• 1891 - Batten and Co. advertising agency is founded by George Batten in New York, merging with another agency in 1928 to form Batten, Barton, Durstine and Osborne (BBDO).
  • 1891 - Nathan Fowler, in Advertising Age, recommends that because women make most of the purchasing decisions of their household, manufacturers would do well to direct their advertising messages to them.
  • 1892 - Artemus Ward, advertising for Sapolio Soap, sponsors a Captain Andrews' trans-Atlantic voyage in a 14 foot boat to celebrate Columbus' voyage 400 years earlier. The voyage takes 3 months to complete and is widely followed and reported on in the press, providing free advertising for Sapolio soap.
  • 1892 - Vogue magazine begins publication.
  • 1892 -Sears, Roebuck & Co. mails out 8,000 post cards with imitation handwriting across the country. 2,000 orders are received directly from this promotional campaign.
  • 1892 - The Ladies Home Journal announces it will no longer accept patent medicine advertising.
  • 1893 - McClure's Magazine begins publication.
  • 1893 - The Royal Baking Powder Co. is estimated be the biggest newspaper advertiser in the world.
  • 1894 - The R. C. Maxwell Company, the oldest existing outdoor advertising company in America, is created. The company concentrates primarily in the Middle Atlantic states.
  • 1895 - Fred Pabst, president of Pabst Brewing Company, predicts in an essay that beer will become the national beverage of the United States.
  • 1895 - The first US patent for a gasoline powered automobile is given to Charles Duryea.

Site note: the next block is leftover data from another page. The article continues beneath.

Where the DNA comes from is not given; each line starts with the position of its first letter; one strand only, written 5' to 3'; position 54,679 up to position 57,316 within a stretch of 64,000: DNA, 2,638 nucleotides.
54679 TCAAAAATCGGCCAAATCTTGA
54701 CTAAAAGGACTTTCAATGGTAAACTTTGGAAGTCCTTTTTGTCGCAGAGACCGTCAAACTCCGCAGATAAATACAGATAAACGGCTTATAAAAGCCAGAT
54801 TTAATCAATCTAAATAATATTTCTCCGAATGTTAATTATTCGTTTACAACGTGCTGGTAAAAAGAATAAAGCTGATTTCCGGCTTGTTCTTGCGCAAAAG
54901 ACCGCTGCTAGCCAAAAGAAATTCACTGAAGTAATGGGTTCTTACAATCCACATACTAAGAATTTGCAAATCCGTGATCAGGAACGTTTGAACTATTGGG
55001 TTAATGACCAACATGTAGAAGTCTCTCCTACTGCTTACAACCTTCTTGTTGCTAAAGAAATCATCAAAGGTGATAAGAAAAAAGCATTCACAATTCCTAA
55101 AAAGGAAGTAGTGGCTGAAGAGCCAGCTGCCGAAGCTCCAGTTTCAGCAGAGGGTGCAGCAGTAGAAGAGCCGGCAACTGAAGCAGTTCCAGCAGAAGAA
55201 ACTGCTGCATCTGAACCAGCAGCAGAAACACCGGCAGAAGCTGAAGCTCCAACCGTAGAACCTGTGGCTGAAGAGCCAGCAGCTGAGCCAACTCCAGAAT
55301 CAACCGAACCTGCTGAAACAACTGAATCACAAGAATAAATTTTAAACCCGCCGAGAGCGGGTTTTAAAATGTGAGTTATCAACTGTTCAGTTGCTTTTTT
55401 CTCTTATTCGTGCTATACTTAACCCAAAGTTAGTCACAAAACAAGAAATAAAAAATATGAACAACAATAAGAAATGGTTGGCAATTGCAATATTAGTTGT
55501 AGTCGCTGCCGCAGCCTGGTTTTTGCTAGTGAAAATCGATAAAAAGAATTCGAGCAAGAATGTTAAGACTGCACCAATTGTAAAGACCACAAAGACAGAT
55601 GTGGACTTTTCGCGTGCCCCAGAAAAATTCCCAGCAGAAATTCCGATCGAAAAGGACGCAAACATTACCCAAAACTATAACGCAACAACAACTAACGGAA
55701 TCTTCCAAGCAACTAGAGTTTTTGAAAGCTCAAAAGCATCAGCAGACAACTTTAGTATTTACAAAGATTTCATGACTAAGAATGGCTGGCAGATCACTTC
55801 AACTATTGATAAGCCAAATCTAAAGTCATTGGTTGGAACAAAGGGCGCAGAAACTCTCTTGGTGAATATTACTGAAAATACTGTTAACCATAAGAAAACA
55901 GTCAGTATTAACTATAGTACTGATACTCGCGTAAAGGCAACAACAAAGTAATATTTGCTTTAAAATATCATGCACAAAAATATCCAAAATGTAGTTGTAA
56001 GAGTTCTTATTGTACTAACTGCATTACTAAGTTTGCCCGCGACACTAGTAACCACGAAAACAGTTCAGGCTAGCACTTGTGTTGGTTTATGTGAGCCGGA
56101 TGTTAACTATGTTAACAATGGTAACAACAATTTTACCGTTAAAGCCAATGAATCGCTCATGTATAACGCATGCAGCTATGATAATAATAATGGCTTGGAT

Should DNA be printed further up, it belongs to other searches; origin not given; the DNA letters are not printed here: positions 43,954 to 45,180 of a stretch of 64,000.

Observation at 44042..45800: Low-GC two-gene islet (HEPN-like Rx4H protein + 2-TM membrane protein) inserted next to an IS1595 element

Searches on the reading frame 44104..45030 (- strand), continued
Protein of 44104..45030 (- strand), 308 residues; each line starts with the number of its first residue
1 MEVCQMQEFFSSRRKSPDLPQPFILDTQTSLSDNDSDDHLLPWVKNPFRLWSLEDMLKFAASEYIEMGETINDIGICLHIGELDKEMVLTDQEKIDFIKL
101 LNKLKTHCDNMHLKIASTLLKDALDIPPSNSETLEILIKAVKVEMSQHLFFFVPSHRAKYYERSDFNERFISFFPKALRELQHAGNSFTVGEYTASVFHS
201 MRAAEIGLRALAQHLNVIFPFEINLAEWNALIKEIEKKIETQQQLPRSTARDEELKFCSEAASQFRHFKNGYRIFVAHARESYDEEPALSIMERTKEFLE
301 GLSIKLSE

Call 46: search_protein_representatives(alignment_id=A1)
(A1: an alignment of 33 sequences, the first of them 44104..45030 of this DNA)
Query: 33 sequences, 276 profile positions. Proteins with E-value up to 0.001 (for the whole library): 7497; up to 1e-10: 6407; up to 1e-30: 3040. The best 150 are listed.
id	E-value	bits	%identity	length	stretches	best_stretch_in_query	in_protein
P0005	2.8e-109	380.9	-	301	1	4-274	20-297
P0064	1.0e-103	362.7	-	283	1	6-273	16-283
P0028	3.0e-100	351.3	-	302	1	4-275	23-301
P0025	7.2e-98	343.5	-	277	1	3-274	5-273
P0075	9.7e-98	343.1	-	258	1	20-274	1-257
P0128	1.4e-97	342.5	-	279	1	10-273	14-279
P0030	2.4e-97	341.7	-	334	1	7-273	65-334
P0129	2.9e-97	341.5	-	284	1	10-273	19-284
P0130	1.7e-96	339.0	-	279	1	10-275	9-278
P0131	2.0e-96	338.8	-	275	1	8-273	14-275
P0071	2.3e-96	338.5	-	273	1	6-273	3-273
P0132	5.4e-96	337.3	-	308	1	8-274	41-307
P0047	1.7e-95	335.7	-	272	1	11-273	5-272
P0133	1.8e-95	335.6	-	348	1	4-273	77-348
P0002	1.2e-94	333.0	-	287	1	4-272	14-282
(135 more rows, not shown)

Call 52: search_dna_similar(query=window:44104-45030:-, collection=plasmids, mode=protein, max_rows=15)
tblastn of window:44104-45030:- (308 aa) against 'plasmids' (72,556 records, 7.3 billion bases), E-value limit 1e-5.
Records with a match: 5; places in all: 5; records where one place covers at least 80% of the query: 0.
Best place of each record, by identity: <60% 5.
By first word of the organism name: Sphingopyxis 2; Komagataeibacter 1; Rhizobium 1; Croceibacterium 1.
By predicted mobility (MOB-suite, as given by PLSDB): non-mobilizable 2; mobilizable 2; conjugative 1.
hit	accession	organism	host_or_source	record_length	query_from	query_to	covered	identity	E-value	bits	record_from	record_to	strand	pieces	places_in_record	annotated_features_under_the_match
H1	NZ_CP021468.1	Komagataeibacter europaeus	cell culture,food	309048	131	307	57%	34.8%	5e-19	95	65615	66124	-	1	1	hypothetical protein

• 1895 - The first American automobile race is run from Chicago to Evanston, Illinois and back. Two out of six cars finish the 54 mile long race, with a winning time of 7 hours, 53 minutes. The winner, Charles E. Duryea, that same year places what may be the first automobile advertisement ever, in The Horseless Carriage
  • 1896 - The Monarch Bicycle Company spends $125,000 on advertising, including $10,000 for a bicycle racing crew that tours the country participating in bicycle races under the Monarch name. The company sells 50,000 bicycles in 1896, up from 1,200 sold in 1893.
  • 1896 - J. Walter Thompson Company begins using the Rock of Gibraltar in its advertising for Prudential Insurance Co.
  • 1896 - Full color lithographic advertising prints for Ivory Soap are sent directly from specialty printers to magazine publishers, who bind them into magazines. This practice is soon taken up by other manufacturers.
  • 1896 - The Duryea MotorWagon opens Barnum & Bailey's Greatest Show on Earth at Madison Square Garden in New York.
  • 1898 - The Pepsi-Cola formula is created by Caleb Bradham, a New Bern, NC druggist.
  • 1898 - N. W. Ayer & Sons begin using outdoor advertising.
  • 1898 - The National Biscuit Company is founded, and immediately begins advertising its Uneeda Biscuit, employing the N. W. Ayer & Sons advertising agency for a campaign that became very successful.
  • 1899 - J. Walter Thompson Company opens a London office, possibly the first international office of an American advertising agency.
  • 1899 - Eighty companies are making, or preparing to make, automobiles.
  • 1890s - Advertisements for alcohol - wines, liqueurs, and whiskeys - are placed in popular national magazines, such as Harper's Weekly.
  • 1890s - Women are depicted outside the home in a non-domestic setting for the first time in bicycle ads.
  • 1890s - Advertising manuals increasingly recommend the use of post cards as a low cost means of direct communication with consumers.